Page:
Pages and Patches Review - Swede's Ferry

Reviewed by: Devin Pacholik

Every great villain worth telling a story about needs some scars – emotional, psychological marks that give them a reason for being a villain. There are those raw vices such as greed and wrath, which villains manifest into awful deeds; but, a villain never believes they are acting for evil. 

A villain's scars tell the stories of survival, fear and longing.

Allan Safarik is an author who understands the importance of those dynamics. His western novel Swedes' Ferry, set in the late 1800s in Canada and America, opens with a bank robber striking a deal with a Canadian horse rancher. In exchange for an injured horse and pile of money, the rancher Bud gives the robber Leslie Simpson, a.k.a  Tall Bob, a fresh steed to escape on and the assurance he won't get ratted out.

There are a few catches in the deal: Tall Bob murdered a bank manager south of the border; the horse he traded in is unique-looking and easy-to-spot for authorities; and the money he stole happens to be the property of one of the most powerful men in North America.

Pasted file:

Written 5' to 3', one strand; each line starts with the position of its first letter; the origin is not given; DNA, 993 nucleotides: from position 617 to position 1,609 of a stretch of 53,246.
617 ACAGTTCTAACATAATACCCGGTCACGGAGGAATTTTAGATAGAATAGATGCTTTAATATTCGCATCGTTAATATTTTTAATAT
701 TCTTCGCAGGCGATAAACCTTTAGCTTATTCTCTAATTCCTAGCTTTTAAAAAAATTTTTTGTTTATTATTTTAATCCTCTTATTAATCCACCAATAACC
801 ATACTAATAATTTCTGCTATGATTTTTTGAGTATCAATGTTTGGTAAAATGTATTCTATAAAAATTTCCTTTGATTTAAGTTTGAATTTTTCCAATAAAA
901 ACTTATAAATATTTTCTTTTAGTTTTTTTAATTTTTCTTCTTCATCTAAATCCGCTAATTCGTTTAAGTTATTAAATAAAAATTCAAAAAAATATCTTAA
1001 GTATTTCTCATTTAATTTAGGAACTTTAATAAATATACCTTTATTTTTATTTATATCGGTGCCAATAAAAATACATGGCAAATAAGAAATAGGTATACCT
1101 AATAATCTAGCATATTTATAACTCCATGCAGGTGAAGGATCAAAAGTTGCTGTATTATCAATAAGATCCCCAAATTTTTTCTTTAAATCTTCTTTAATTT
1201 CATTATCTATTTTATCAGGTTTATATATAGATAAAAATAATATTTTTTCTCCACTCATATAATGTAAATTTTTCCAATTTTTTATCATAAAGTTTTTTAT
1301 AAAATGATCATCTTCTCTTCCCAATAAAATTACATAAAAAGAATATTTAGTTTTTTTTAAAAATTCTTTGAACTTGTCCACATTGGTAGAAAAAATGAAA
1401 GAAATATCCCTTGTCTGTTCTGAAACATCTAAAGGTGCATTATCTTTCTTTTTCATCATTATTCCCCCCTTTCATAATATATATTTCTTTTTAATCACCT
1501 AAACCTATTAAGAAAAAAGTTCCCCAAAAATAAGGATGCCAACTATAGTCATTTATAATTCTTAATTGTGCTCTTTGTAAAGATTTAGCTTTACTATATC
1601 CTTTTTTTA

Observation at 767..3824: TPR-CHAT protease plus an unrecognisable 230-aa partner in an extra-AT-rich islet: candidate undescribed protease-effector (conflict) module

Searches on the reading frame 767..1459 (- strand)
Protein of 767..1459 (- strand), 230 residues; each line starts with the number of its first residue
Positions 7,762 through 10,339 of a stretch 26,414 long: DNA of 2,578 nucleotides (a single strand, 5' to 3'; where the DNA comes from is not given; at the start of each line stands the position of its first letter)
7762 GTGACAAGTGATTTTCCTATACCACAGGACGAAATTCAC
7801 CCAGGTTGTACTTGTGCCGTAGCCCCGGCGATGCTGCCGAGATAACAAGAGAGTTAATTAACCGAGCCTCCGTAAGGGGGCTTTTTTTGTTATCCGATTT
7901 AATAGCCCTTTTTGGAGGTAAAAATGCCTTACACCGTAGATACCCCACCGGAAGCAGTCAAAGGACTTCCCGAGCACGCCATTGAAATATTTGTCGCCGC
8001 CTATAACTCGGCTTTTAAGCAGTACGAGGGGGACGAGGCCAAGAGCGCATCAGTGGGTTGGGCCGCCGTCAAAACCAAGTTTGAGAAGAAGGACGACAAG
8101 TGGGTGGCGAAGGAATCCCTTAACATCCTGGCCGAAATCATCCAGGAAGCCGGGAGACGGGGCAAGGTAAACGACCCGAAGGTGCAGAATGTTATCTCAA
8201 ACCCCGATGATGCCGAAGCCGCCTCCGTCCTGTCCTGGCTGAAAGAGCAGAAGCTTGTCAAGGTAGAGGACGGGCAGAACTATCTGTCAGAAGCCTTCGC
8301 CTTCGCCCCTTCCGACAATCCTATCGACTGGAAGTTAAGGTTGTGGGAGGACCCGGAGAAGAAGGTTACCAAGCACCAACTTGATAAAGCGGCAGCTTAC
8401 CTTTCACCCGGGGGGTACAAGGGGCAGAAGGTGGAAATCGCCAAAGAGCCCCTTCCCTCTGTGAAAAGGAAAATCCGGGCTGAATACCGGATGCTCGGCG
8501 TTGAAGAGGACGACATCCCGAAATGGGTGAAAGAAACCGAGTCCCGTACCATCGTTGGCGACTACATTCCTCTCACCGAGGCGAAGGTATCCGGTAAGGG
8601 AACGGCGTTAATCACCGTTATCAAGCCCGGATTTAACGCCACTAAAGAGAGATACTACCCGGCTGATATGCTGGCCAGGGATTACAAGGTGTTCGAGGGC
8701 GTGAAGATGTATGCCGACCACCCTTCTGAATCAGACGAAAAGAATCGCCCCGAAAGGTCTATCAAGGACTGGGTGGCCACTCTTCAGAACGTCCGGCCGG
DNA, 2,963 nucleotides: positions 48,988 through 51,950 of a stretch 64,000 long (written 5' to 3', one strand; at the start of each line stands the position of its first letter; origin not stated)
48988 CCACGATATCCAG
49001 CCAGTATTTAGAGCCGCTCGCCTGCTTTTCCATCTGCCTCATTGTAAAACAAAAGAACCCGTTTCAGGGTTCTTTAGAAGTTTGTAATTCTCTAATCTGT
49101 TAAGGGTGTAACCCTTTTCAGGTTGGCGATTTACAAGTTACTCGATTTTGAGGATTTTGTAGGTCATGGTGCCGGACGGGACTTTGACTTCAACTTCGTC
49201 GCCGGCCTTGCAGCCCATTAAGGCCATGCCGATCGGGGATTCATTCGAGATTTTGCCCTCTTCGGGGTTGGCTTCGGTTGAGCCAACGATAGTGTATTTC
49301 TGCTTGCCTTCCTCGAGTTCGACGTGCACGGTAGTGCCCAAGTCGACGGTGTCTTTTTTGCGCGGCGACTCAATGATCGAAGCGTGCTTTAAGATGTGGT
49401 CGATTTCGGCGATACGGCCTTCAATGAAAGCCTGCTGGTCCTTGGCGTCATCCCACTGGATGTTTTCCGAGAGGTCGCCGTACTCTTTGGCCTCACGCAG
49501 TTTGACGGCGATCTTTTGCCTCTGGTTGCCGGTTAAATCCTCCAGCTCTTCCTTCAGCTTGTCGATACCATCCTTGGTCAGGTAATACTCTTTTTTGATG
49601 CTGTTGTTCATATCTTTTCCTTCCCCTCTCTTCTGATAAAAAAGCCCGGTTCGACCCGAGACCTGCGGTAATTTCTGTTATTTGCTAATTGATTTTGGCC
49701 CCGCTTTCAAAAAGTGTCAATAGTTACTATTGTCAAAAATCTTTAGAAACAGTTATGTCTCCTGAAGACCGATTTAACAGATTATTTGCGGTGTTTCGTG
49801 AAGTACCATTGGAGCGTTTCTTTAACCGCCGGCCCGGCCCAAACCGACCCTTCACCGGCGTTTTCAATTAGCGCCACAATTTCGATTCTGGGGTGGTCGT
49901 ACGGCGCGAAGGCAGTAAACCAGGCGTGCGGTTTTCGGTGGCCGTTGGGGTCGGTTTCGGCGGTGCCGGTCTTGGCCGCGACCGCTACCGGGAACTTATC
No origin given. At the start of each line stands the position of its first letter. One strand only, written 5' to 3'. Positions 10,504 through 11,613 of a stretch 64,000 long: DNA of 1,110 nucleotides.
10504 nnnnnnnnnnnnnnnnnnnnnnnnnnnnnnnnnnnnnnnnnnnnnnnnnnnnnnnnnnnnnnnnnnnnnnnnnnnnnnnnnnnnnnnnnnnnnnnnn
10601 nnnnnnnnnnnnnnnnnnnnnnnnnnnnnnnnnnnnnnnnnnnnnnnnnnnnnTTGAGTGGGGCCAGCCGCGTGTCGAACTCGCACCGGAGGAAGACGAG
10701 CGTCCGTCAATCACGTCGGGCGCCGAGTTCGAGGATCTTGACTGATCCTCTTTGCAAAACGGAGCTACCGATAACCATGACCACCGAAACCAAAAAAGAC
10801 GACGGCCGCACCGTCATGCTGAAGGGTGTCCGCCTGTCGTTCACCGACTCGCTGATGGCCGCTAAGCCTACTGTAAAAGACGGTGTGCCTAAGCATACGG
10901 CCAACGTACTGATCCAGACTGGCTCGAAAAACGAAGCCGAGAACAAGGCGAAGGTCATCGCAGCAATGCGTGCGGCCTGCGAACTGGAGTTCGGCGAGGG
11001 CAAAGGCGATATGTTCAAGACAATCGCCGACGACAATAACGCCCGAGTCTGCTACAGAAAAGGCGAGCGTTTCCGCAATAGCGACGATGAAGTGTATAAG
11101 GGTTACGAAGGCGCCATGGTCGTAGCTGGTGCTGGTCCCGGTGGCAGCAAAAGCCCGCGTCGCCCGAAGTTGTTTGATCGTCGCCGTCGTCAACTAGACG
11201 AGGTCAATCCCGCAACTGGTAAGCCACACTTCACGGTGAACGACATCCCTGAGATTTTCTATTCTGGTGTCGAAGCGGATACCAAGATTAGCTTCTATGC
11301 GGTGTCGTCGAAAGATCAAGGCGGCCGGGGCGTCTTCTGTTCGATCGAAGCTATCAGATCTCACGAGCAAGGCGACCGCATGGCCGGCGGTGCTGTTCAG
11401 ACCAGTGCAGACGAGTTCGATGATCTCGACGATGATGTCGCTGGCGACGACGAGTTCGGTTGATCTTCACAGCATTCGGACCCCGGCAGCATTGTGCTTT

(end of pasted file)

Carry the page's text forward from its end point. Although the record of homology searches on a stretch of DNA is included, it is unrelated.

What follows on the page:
The money belongs to railroad tycoon James J. Hill, who planned on using it to pay his employees. His employees are ever-on-the-verge of strike action over wages and rights. Needless to say, Hill wants his money back.

Safarik, a master of character writing, makes his villains sympathetic.

Simpson has a poor family and a sick mother back home. We see his misery when he returns home to the debt load accumulated by his near-invalid mother and hardworking sister, both of whom are pushed to the brink trying to raise their family without a father to provide for them.

It's at this point we learn one of the most crucial twists in the plot – who Simpson is and what risks he's taking.

I won't to spoil that.

Safarik's story combines historical facts with a dazzling adventure set on the frontier plains. As detectives close in on Tall Bob and the unwitting Bud, we are pulled into a tenacious net. The multi-layered characters reveal alluring psychologies through acts of kindness sometimes and feats of malice others.

None of the characters are purely good; none are purely evil; all are rich and beautiful.

Swedes' Ferry takes an empathetic approach to the western adventure genre. Safarik's gunslingers aim for the heart – they fight for power and money just as much as they fight for honour, passion and family

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